However, it is known that the characteristic impedance of real 2-wire telephone lines is not purely a resistive impedance but has complex impedances with certain frequency-sensitive variations. As a result, it has been extremely difficult to adjust continuously the balancing networks so as to match the characteristic line impedance. Accordingly, most of the prior art bidirectional repeater circuits have suffered from the disadvantages of frequency instability and/or echo signals.

Examples of various prior art hybrid circuits, hybrid repeaters, and associated circuitry are shown and described in U.S. Pat. No. 4,331,842 to Kiko; U.S. Pat. No. 4,192,978 to Vincent; U.S. Pat. No. 4,181,824 to Seidel; U.S. Pat. No. 4,074,087 to Blake, Jr. et al.; U.S. Pat. No. 4,168,878 to Hashemi; U.S. Pat. No. 4,064,377 to Regan; U.S. Pat. No. 4,063,187 to Orchard; U.S. Pat. No. 4,174,470 to Seidel; U.S. Pat. No. 3,963,876 to Holtz et al.; and U.S. Pat. No. 3,689,711 to Earle et al.

It would be desirable to provide an enhanced line powered amplifier for effecting amplification in a 2-wire bidirectional transmission path which includes automatic gain adjustment circuitry for automatically setting the gain to a fixed level. It would also be expedient to provide an enhanced line powered amplifier which can automatically adjust the balance networks on both the equipment and cable sides. Further, the hybrid repeater is formed of a voltage sense amplifier, a shunt current driver and a shunt current compensator. Gain/ equalizer circuits are switchable between a loaded cable and a non-loaded cable.

SUMMARY OF THE INVENTION

Accordingly, it is a general object of the present invention to provide an enhanced amplifier for interconnecting a two-wire bidirectional cable side transmission path and a two-wire, bidirectional equipment side transmission path which is of a simplified, low power, low cost design and thus more economical to manufacture and install as compared to other prior art voice frequency repeaters. It is an object of the present invention to provide an enhanced amplifier which includes automatic gain adjustment circuitry for automatically setting the gain in gain/equalizer circuitry to a fixed level.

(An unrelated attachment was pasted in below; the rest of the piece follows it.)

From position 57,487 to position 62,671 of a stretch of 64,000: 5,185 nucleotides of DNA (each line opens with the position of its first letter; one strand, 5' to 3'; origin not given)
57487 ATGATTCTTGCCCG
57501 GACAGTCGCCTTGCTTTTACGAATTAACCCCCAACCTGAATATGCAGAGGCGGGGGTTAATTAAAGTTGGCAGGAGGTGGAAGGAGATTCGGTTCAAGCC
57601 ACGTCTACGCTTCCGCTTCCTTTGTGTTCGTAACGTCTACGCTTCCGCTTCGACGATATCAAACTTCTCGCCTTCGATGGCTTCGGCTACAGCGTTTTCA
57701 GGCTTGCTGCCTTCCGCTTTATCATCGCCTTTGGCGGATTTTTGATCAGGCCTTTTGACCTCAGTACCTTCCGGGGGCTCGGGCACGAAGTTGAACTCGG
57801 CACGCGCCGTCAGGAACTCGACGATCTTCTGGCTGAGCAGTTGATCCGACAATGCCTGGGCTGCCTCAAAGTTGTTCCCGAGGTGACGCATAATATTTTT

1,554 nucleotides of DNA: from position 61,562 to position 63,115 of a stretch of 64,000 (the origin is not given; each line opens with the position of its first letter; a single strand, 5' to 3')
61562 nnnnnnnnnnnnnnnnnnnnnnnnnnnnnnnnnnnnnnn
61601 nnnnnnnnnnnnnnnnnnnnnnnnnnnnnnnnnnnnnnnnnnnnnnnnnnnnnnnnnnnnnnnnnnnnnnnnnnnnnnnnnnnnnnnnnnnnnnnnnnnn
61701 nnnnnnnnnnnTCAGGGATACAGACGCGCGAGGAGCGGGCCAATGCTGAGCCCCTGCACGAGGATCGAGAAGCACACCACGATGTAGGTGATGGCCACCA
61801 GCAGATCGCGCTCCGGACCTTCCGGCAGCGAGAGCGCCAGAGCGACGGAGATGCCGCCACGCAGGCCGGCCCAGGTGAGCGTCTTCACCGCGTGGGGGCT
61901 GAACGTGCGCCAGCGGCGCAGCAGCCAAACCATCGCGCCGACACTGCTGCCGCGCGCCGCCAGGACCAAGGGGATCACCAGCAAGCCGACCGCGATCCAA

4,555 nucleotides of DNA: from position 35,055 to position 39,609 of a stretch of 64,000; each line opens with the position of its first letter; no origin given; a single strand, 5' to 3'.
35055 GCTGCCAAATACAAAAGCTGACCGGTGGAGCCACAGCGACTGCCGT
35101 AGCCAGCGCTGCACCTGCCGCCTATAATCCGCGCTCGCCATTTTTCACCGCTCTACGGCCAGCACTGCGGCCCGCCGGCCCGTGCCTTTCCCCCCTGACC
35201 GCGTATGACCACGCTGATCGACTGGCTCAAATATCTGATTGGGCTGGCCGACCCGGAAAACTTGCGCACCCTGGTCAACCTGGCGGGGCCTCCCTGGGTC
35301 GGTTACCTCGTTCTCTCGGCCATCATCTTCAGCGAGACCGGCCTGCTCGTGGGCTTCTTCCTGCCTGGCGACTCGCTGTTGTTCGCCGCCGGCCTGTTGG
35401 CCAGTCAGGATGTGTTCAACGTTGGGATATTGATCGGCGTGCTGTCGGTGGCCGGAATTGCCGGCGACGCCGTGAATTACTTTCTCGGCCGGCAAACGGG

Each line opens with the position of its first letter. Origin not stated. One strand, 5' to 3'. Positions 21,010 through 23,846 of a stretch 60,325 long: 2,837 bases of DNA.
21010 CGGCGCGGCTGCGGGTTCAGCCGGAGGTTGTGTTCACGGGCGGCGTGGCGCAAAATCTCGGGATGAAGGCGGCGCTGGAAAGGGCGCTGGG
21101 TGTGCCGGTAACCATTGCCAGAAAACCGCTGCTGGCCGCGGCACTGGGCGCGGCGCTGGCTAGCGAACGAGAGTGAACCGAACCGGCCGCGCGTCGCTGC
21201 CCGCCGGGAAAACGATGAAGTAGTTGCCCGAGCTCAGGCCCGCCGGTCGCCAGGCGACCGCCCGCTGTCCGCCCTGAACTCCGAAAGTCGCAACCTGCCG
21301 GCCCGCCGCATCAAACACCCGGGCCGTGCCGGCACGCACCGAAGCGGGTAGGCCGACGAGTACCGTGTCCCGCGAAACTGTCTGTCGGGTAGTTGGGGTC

It is another object of the present invention to provide an enhanced amplifier which includes autobalancing circuitry for adjusting automatically and continuously both the equipment and cable side balance networks.

It is still another object of the present invention to provide an enhanced amplifier which includes gain correcting circuits and switch means movable from a non-loaded cable position to a loaded cable position.

It is yet still another object of the present invention to provide an enhanced amplifier which includes a power extractor circuit coupled between coils in a D.C. bypass line for generating positive and negative d.c. supply voltages for the line powered amplifier.

In accordance with these aims and objectives, the present invention is concerned with the provision of an enhanced amplifier for interconnecting a two-wire, bidirectional cable side transmission path and a two-wire, bidirectional equipment side transmission path in a communication system. The amplifier includes a first hybrid splitter circuit and a second hybrid splitter circuit. The first hybrid splitter circuit is coupled to receive first signals originating from the cable side transmission path and arriving at a cable side port for amplifying and transmitting the first signals to the equipment side transmission path via an equipment side port. The second hybrid splitter circuit is coupled to receive second signals originating from the equipment side transmission path and arriving at an equipment side port for amplifying and transmitting the second signals to the cable side transmission path via the cable side port.

The first splitter circuit includes a cable-to-equipment voltage sense amplifier, a shunt current driver, and a series current compensator. The cable-to-equipment voltage sense amplifier is coupled to the cable side port for generating a cable side voltage. The shunt driver and the series current compensator are responsive to the cable side voltage for generating a first current which is passed to the cable side transmission path to provide a first simulated terminating impedance. The second splitter circuit includes an equipment-to-cable voltage sense amplifier, the shunt current driver and the series current compensator. The equipment-to-cable sense amplifier is coupled to the equipment side port for generating an equipment side voltage. The shunt driver and the series current compensator are responsive to the equipment side voltage for generating a second current which is passed to the equipment side transmission path to provide a second simulated terminating impedance.